Posted on November 5, 2012
Published: 06 November, 2012, 00:17
The view the Hurricane Sandy damage in New Jersey, on October 31, 2012. (AFP Photo / Doug Mills)
While persisting gas shortages have kept New York and New Jersey
running on empty, another coastal storm is approaching, threatening to
set back the already-devastated regions when it strikes on Wednesday.
Hurricane Sandy left more than 100 dead, caused $20 billion in
damages, and left more than 8.5 million people without power at its
peak. With many gas stations out of power or unable to transport fuel to
their stations, the few that were in service hosted lines of people
that sometimes stretched for miles and took hours to get through.
“We’re a gallon away from turning into a Third World country,” New
York employee Scott Sire told the Associated Press. State officials in
the hurricane-affected areas, including New York City Mayor Michael
Bloomberg and Gov. Andrew Cuomo, have promised that the gas shortage
would soon be resolved. But many are skeptical. Charles Johnson, 67,
told the Huffington Post that city officials have been making false
promises. The man has so far been unable to fill his tank with the gas
he needs to drive and rescue his brother from one of the hardest-hit
“They said don’t worry, tankers are coming,” he said. “I want to believe these jerks who say on TV the gas is on the way.”
NY Sen. Charles Schumer on Thursday promised that the gas shortfall would be eased “in a day or two.” But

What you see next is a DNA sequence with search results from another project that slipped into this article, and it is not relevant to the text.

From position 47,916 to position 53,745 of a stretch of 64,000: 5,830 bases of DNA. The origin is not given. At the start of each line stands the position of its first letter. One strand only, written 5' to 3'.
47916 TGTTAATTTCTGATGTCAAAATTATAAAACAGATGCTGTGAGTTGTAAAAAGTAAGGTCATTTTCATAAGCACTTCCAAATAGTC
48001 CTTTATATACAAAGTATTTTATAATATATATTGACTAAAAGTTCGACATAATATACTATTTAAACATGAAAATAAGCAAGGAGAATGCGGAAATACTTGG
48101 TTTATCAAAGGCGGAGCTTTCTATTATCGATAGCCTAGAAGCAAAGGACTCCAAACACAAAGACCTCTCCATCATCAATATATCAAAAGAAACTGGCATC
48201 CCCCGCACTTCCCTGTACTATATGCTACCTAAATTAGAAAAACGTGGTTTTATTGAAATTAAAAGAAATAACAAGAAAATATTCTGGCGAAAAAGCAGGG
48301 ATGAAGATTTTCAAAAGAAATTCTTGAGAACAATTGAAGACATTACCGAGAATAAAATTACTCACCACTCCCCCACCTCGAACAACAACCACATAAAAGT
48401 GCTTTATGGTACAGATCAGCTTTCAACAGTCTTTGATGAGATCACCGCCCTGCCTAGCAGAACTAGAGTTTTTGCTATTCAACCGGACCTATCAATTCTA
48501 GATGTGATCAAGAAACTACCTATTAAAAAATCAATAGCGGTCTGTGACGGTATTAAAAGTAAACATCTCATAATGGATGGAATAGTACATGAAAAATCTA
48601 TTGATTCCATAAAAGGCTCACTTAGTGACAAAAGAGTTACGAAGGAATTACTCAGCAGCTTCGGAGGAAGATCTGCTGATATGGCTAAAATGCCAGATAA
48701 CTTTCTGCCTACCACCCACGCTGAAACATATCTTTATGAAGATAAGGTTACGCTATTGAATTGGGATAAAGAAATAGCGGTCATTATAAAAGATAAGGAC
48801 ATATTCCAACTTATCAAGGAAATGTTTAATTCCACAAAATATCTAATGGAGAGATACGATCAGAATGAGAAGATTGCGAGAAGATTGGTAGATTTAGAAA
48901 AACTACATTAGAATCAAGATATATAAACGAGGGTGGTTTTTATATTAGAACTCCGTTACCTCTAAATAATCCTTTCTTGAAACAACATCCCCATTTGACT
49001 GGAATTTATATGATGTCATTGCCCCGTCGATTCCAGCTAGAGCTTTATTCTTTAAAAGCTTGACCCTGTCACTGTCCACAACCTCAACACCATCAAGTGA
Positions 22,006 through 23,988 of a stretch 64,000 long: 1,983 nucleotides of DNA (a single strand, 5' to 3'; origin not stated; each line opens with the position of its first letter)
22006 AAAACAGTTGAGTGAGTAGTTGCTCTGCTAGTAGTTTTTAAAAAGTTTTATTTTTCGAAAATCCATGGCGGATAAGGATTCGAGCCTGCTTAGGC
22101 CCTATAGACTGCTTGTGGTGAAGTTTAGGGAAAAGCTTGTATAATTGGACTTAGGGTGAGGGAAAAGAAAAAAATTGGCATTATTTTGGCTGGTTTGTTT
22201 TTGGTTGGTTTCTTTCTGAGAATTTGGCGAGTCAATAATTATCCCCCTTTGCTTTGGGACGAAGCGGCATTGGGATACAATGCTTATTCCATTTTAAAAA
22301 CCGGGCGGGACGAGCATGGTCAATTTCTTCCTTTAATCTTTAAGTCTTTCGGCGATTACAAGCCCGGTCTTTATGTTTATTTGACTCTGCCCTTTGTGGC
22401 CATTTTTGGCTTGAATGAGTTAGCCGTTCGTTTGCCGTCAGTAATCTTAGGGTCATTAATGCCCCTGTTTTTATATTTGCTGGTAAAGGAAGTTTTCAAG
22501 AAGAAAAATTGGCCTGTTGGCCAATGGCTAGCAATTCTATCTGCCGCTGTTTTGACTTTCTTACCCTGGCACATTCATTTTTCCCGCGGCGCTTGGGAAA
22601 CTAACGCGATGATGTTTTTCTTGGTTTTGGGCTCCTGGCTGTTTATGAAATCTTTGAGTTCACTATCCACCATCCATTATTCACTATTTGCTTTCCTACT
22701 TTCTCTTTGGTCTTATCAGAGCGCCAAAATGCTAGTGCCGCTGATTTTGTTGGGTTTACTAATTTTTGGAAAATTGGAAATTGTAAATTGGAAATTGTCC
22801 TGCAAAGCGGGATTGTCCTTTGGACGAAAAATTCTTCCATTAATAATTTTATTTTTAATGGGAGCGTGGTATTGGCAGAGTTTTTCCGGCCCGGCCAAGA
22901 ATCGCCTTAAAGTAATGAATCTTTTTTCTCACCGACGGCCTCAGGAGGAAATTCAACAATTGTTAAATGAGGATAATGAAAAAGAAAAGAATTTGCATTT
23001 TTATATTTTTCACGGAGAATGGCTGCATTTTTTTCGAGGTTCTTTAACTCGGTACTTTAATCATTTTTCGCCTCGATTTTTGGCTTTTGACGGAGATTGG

even as the New York subway reopened, the shortage has not ceased.
Lines continued to snake for half a mile from the few gas stations that
While the transportation problem persists, another looming threat is approaching from the coast.
The National Weather Service has predicted that another storm could
hit the Northeast on Wednesday and Thursday, causing additional power
outages in regions that may get snow. Along the coast, the storm may be
accompanied by strong winds, heavy rain, flooding, and temperature
drops. A five ft storm surge could hit western Long Island.
Buildings and trees that have already been damaged and weakened by
Hurricane Sandy could be further devastated by the second storm.
Weather forecasters are most concerned about the storm hitting areas
where sand dunes are now gone, thereby causing flooding in regions that
are already suffering.
As temperatures drop and snow falls in Pennsylvania and the
Catskills, the 157,000 Con Edison costumers who are still without power
would face even harsher conditions. And without gas to drive to safer
ground, Hurricane Sandy victims may be forced to stick it out a second
Thanks to: http://jhaines6.wordpress.com